IPEDS looks at the cohort of first-time, full-time students who enter an institution in a given fall, then asks two yes-or-no questions: Did they return to the same institution the following fall? And did they graduate within 150 percent of the “normal time” for a degree, meaning three years for an associate degree or six years for a bachelor’s?


By contrast, the Student Learning Progress Model has two components, a tracking map and a successful learning rate.

The map tracks the students in a cohort over a 10-year period and assigns each to one of six statuses: graduated (with the credential they sought), interim award (earned some lesser credential), enrolled, intermittent (still a student, but not currently taking classes), transferred out and not enrolled. Most of the people counted as “not enrolled” have dropped out.

The learning rate calculates the percentage of courses each year for which the students in a cohort received a “D-minus” or a “passed.”

Rice said any grade above an “F” is considered success because the instructor has indicated that a student learned something, which he said is the fundamental purpose of higher education.

Both the map and the learning rate can be filtered by characteristics such as gender, race, age or financial aid status to reveal trends for different subgroups of students.

At the end of 10 years, UMA’s 2003 cohort of 1,507 degree-seeking students achieved the following outcomes: 357 graduated, 69 with interim awards; 91 enrolled; 38 intermittent; 602 transferred out and 628 not enrolled anywhere. The final numbers add up to more than 1,507 because a student can be in more than one status.


The successful learning rate for the 2003 cohort of first-time undergraduates ranged from 78 percent to 88 percent in their 10 years.

“This is a way for us to show that although our students aren’t graduating in four or six years, learning is happening,” LaPointe said. “Yeah, they’re not graduating, but they are acquiring knowledge.”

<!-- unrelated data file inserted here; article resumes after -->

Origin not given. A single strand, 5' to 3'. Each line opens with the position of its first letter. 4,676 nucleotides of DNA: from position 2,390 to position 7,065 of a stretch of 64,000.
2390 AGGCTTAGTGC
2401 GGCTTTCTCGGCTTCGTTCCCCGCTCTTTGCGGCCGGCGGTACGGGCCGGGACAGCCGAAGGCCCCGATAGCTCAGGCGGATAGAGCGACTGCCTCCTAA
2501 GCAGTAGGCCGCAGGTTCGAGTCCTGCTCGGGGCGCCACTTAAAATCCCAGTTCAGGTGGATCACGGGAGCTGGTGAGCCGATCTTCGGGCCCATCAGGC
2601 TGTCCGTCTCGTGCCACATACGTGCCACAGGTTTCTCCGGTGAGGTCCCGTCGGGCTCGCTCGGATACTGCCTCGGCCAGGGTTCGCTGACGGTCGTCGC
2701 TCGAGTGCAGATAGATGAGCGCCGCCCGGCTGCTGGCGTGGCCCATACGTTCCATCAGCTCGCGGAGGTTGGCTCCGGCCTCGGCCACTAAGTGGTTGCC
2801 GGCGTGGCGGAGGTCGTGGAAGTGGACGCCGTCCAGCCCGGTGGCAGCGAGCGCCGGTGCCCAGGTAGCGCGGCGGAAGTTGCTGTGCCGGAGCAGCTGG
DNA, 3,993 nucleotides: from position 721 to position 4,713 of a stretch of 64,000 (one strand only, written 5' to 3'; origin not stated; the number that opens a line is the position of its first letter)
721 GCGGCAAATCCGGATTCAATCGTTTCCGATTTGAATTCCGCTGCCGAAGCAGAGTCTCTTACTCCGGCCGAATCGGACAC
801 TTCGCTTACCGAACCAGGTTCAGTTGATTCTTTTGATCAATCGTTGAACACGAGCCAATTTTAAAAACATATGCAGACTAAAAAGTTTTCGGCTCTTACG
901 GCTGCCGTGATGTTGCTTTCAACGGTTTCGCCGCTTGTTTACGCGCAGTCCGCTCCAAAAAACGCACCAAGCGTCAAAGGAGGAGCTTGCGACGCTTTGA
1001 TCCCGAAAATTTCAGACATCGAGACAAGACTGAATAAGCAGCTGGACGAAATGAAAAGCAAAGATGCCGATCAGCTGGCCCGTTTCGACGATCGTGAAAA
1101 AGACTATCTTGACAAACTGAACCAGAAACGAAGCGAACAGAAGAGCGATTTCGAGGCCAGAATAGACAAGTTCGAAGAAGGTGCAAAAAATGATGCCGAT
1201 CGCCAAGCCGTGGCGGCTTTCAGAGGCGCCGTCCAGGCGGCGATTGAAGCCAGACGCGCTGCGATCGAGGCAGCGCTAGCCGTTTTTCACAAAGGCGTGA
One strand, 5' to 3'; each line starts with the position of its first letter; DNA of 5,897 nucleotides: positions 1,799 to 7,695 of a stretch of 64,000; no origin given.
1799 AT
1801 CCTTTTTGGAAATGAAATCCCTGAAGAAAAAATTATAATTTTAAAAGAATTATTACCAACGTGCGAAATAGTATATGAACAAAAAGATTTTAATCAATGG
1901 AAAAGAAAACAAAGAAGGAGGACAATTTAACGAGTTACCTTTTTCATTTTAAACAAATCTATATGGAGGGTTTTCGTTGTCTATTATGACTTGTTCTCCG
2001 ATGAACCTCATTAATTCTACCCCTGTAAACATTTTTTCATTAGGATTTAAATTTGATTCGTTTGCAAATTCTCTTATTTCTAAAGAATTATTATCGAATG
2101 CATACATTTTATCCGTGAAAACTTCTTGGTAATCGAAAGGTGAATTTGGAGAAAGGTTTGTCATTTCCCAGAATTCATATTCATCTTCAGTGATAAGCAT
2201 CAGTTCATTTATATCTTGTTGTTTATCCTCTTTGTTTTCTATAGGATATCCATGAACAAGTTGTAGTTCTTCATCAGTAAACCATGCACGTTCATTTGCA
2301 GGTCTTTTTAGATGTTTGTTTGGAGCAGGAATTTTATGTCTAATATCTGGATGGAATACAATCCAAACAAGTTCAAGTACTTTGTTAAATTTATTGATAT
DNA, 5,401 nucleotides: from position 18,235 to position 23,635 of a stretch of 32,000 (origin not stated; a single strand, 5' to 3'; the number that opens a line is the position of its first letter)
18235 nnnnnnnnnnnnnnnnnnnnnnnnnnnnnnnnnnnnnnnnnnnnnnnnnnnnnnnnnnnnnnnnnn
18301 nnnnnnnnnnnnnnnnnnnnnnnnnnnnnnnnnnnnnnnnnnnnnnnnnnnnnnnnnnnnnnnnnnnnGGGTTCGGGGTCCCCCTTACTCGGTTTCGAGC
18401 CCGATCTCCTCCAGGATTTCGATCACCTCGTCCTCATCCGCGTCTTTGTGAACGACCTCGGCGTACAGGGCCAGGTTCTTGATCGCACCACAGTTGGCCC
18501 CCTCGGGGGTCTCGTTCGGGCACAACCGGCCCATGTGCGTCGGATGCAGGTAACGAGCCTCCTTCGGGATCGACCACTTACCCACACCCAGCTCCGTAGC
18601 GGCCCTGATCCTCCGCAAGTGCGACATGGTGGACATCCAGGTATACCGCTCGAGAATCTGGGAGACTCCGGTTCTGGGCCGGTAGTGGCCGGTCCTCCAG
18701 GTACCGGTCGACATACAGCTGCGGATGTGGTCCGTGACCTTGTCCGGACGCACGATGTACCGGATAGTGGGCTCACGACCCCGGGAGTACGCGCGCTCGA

LaPointe said he wants more UMA students to graduate on time — or at all — but it may not be possible for someone like a working single parent.

LaPointe and Bjerklie said it’s not necessarily a problem when students are still taking classes after 10 years. LaPointe noted that he would be counted in that group because he’s working on a doctorate, and Bjerklie had his own long path through multiple institutions before earning a bachelor’s degree at age 29.

“It took longer than I might have wanted it to, it took a lot longer than mom and dad wanted, but I got it,” Bjerklie said. “Because all along, something was going on, something in classes or with other students, I was going to keep going back.

“If we can get to them, if we can keep them on the path, however slowly they’re walking, then we’re doing the job. When people drop out, that’s the loss. Those are the students we failed.”


UMA part of trend

The results of this more detailed dissection of data haven’t led to any concrete changes at UMA so far. But once university staff become more familiar with the system and use it to identify needs, it could inform strategies for supporting and retaining students.

The data could also give UMA and UMFK a new way to make a case to the public and to policymakers about their effectiveness in a period when student outcomes are receiving more attention.

In February, the White House released its College Scorecard initiative in an attempt to ensure that students are informed about their educational choices. The scorecards include IPEDS data on retention and graduation, as well as cost information.

In addition, the University of Maine System implemented a new funding system this year that allocates a portion of the system’s state appropriation based on student outcomes at each of the seven universities.